SONG REVIEW: UGLY.
The goosebumps start with the first few lyrics. They don’t stop. Yahto Kraft may be just 18, but he has the sensibility, the cojones and the focus to take on the flaccid stereotypes of this world with complete clarity. And win. His debut single, Ugly, released on April 17 2020 through youtube, spotify and other internet platforms, has the internal energy to ignite a movement.
One need only think of the way in which Kate Bush’s 1979 song Wuthering Heights shifted perceptions of what a great song can be, flying in the face of expectation. Bush, too, was 18 when her debut single emerged and shattered all standards, rising to the top very rapidly. Ugly is no Wuthering Heights in terms of its literary references, though the tale it tells is not that different.
Of the ilk of Jewel’s astonishing 1995 song about perceptions of beauty and uncomfortable realities, Pieces of You, Kraft’s work is about identity and visual appearance. It’s about the scary business of searching for love in a world where you want feelings to be true, but you know your heart is easily broken. It evokes the astonishing moment in Gavin Krastin and Alan Parker’s work 2012 dancework cellardoor that involves Krastin lip synching to Christina Aguilera’s I am Beautiful, as it contains the spirit informing much of the tongue-in-cheek self-deprecating and proud writing of Nomali Minenhle Cele.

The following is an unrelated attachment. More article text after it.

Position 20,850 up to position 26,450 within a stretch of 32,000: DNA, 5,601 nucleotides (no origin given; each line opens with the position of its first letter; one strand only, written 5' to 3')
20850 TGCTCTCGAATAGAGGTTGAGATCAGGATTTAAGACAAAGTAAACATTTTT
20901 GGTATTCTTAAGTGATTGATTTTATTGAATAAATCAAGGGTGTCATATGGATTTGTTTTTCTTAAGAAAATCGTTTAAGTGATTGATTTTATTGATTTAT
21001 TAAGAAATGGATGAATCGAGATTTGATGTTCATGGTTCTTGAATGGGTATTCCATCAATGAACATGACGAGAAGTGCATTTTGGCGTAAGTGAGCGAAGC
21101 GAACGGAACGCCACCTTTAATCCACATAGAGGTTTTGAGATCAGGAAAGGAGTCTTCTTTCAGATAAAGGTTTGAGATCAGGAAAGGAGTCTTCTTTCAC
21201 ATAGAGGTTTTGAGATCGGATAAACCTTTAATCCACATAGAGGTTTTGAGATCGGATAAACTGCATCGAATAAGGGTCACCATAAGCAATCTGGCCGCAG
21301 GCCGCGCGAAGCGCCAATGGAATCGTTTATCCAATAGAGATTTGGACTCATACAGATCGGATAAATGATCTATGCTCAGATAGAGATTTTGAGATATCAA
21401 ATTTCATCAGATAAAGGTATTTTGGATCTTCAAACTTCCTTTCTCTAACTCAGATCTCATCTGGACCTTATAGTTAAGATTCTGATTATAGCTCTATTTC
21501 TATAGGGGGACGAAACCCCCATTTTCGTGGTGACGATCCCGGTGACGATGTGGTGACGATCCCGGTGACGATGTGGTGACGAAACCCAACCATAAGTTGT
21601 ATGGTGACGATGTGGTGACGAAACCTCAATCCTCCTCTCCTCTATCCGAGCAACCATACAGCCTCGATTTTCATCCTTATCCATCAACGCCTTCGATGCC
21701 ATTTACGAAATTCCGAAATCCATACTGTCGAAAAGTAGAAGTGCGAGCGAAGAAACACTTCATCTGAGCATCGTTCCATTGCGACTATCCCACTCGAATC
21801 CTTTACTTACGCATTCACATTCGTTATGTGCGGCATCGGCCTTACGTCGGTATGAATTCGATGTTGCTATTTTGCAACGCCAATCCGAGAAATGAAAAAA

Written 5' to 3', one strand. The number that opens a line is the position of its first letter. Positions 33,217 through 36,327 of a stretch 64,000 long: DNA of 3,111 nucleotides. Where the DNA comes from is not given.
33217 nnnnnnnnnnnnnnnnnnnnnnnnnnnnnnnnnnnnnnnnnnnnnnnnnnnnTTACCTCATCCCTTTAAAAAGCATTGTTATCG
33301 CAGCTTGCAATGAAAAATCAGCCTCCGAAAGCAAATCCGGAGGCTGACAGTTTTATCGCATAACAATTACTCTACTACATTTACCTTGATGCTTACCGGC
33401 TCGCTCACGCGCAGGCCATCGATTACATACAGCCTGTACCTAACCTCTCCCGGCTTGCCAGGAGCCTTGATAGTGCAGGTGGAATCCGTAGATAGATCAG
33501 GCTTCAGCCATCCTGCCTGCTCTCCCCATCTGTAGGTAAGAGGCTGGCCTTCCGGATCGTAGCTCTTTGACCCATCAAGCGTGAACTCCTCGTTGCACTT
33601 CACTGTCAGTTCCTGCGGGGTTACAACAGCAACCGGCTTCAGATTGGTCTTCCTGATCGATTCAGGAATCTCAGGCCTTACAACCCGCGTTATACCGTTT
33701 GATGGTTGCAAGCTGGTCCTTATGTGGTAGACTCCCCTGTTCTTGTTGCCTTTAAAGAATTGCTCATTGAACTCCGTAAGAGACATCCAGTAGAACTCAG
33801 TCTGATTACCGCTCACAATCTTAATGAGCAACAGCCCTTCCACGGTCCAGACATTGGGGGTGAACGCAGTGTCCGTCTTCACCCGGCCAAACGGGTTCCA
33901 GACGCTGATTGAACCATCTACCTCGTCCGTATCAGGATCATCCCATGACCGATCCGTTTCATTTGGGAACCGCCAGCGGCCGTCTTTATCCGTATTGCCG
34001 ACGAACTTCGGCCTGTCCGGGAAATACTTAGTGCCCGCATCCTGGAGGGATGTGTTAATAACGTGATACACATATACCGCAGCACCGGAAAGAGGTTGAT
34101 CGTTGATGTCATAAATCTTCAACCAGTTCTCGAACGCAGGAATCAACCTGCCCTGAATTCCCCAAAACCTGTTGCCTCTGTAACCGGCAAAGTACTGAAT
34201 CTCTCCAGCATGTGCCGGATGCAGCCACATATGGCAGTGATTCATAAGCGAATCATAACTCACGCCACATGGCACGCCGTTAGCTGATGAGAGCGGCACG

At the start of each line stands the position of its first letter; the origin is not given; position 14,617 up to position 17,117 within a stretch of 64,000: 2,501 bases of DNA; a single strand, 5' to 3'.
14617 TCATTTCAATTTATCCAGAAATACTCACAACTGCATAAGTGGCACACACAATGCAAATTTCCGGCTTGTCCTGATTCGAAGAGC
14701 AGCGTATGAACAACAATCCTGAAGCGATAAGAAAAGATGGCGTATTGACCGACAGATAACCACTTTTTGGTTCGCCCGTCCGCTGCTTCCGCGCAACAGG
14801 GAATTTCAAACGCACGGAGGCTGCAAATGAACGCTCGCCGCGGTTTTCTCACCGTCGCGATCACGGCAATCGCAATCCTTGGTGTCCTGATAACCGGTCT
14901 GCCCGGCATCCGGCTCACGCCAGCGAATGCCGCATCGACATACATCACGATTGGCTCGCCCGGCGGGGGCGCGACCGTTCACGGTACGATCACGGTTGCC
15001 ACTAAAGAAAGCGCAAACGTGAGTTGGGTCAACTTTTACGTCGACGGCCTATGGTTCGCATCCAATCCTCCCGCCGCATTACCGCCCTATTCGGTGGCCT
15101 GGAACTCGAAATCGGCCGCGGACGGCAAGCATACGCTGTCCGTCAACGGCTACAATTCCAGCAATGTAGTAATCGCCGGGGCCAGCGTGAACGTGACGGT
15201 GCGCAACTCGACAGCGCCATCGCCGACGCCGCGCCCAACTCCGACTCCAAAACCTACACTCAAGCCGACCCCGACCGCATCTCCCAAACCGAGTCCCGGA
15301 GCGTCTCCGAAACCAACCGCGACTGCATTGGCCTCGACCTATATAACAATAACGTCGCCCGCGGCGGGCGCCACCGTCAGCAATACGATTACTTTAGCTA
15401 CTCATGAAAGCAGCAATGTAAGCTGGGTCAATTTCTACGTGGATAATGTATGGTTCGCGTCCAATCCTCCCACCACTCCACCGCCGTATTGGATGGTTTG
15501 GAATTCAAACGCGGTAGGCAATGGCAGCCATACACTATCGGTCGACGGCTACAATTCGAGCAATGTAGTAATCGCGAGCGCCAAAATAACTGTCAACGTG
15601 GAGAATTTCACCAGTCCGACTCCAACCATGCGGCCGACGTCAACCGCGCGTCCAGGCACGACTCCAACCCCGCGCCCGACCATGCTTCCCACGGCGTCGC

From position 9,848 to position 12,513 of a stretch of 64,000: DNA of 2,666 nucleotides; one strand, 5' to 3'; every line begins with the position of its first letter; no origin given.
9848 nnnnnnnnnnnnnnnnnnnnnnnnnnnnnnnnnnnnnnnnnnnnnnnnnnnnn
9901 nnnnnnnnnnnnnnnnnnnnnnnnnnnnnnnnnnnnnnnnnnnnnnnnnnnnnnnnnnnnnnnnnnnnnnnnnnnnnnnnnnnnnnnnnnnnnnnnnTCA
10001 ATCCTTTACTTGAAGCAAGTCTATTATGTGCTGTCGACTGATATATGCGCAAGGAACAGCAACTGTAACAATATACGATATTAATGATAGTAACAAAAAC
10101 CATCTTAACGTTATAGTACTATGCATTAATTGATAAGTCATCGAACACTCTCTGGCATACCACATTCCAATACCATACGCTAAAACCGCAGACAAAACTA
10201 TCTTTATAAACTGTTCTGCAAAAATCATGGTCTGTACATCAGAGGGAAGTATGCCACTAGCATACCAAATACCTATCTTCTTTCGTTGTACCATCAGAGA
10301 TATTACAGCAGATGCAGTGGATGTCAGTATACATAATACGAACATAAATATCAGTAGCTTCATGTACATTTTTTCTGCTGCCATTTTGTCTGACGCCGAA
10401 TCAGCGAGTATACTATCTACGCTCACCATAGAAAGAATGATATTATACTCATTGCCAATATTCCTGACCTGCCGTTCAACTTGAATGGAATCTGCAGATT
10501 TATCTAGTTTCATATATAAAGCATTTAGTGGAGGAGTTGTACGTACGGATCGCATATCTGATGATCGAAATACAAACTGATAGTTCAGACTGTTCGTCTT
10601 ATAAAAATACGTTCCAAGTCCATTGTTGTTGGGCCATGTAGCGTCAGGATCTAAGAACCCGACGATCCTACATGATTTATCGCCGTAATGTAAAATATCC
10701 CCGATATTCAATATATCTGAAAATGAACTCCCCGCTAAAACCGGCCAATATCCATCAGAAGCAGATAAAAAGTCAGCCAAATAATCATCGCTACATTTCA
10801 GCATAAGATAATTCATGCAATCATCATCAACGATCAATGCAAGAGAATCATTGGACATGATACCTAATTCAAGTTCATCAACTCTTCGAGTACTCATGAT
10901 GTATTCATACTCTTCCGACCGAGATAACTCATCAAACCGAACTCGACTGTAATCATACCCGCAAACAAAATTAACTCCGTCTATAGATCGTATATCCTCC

While Kraft’s work does all these things, it is not derivative. This young person knows himself and his parameters and the complicated work which he’s heir to with an intimacy that belies his age. Couched in a glam rock aesthetic, the work is articulate and professional, succinct and catchy. It feels like the start of an unforgettably fine career.
- Ugly is written by Yahto Kraft and Matthew Marinus. Produced by Joshua Oostehuizen, it features Yahto Kraft (vocals), Joshua Oostehuizen (guitars), Vinnie Henrico (drums), Anthony Koopman (bass). It is mixed by Joshua Oosthuizen and Audio Culture and was recorded at Orrison Studios.
Categories: Music, Review, Robyn Sassen, Song, Uncategorized
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